If $A$ is a matrix, then the nullspace of $A$, i.e. $null(A)$, is a vector subspace. Then, what is the meaning of superscript inverted $T$, for example $$null(A)^\perp$$

on a vector subspace?

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    $\begingroup$ Usually it's the orthogonal complement. $\endgroup$ – Ryan Budney May 11 '11 at 0:41
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    $\begingroup$ It's called the orthogonal complement. $\endgroup$ – t.b. May 11 '11 at 0:41
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    $\begingroup$ It's also the annihilator, which sometimes reduces to orthogonal complement. $\endgroup$ – scineram Aug 27 '13 at 0:06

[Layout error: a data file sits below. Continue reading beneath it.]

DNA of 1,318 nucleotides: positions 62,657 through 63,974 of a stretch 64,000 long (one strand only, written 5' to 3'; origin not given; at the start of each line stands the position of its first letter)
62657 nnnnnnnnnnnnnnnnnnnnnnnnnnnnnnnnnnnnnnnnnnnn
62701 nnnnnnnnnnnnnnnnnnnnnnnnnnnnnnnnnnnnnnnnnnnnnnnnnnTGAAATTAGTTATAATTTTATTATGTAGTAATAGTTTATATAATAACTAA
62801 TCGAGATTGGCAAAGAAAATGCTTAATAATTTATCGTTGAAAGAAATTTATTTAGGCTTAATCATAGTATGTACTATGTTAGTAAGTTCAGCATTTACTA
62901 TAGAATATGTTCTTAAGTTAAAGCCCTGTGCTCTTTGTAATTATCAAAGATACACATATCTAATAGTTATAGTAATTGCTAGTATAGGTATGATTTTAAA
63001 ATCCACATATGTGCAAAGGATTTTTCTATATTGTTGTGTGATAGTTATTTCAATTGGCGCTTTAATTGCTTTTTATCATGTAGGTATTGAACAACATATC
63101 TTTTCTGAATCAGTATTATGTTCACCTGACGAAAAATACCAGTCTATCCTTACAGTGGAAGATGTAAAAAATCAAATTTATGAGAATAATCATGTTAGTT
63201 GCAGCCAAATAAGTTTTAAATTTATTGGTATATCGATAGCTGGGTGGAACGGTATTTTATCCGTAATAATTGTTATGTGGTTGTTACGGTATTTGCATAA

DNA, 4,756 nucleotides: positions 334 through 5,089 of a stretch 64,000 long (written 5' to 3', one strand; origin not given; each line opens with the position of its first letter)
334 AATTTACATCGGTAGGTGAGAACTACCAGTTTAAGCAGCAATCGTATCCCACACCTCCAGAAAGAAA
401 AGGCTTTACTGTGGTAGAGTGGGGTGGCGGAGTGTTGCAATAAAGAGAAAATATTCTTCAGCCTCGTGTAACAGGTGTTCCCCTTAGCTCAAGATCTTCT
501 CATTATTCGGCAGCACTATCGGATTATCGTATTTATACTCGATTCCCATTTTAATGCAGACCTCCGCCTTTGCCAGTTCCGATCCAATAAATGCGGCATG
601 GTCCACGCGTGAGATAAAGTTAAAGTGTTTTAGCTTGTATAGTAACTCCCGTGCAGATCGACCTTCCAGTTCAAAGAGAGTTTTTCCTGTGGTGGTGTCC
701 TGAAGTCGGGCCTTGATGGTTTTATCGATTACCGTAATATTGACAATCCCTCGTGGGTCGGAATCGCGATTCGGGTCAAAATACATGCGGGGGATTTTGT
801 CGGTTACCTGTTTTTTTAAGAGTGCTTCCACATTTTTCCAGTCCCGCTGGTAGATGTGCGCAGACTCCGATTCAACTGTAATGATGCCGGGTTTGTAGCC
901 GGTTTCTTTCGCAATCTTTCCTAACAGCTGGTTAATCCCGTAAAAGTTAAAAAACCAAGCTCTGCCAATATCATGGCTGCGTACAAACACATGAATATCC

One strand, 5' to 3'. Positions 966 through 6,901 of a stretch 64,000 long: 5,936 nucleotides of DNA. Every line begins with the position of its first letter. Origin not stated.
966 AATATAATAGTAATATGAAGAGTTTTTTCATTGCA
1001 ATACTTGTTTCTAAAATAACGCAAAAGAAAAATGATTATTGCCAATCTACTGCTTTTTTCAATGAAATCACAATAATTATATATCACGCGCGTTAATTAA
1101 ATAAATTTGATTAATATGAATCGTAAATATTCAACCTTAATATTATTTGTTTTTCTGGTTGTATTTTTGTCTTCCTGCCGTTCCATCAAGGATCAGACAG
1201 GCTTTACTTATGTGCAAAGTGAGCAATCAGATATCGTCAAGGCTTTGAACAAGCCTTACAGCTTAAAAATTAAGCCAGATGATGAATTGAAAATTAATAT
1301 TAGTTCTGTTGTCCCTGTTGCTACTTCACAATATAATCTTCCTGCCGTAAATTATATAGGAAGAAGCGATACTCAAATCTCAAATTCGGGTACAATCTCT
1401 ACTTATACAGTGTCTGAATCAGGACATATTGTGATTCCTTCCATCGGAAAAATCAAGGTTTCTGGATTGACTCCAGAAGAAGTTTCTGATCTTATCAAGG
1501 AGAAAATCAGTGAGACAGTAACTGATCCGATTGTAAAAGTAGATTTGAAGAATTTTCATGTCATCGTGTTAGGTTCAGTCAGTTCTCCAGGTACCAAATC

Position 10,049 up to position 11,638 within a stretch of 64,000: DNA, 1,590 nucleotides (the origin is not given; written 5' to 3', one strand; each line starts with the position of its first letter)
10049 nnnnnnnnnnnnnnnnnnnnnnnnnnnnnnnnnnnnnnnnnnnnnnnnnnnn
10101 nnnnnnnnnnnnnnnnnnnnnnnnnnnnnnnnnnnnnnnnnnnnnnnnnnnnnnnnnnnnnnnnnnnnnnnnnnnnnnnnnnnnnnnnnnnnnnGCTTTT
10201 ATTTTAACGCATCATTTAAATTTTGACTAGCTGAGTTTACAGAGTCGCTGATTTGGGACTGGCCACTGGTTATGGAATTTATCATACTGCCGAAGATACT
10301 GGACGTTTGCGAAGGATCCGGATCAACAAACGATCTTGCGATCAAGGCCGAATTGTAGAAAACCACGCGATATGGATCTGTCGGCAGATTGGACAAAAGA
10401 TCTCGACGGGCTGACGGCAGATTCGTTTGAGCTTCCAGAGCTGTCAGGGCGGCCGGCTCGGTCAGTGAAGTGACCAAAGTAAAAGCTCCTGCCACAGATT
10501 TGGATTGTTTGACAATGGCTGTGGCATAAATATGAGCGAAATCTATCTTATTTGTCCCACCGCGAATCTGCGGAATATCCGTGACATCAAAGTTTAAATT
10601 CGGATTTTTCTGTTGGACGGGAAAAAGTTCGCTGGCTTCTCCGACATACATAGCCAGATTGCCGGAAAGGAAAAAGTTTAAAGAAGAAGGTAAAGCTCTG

It $A^\perp$ means orthogonal complement of $A$, meaning the subspace that consists of all vectors which when dotted with any vector from $A$ produce $0$, that is

$$A^\perp = \left \{ \right. \vec{x} \ | \ \vec{x} \cdot \vec{y}=0, \ \ \forall \vec{y} \in A \left. \right \}$$

More at http://en.wikipedia.org/wiki/Orthogonal_complement.


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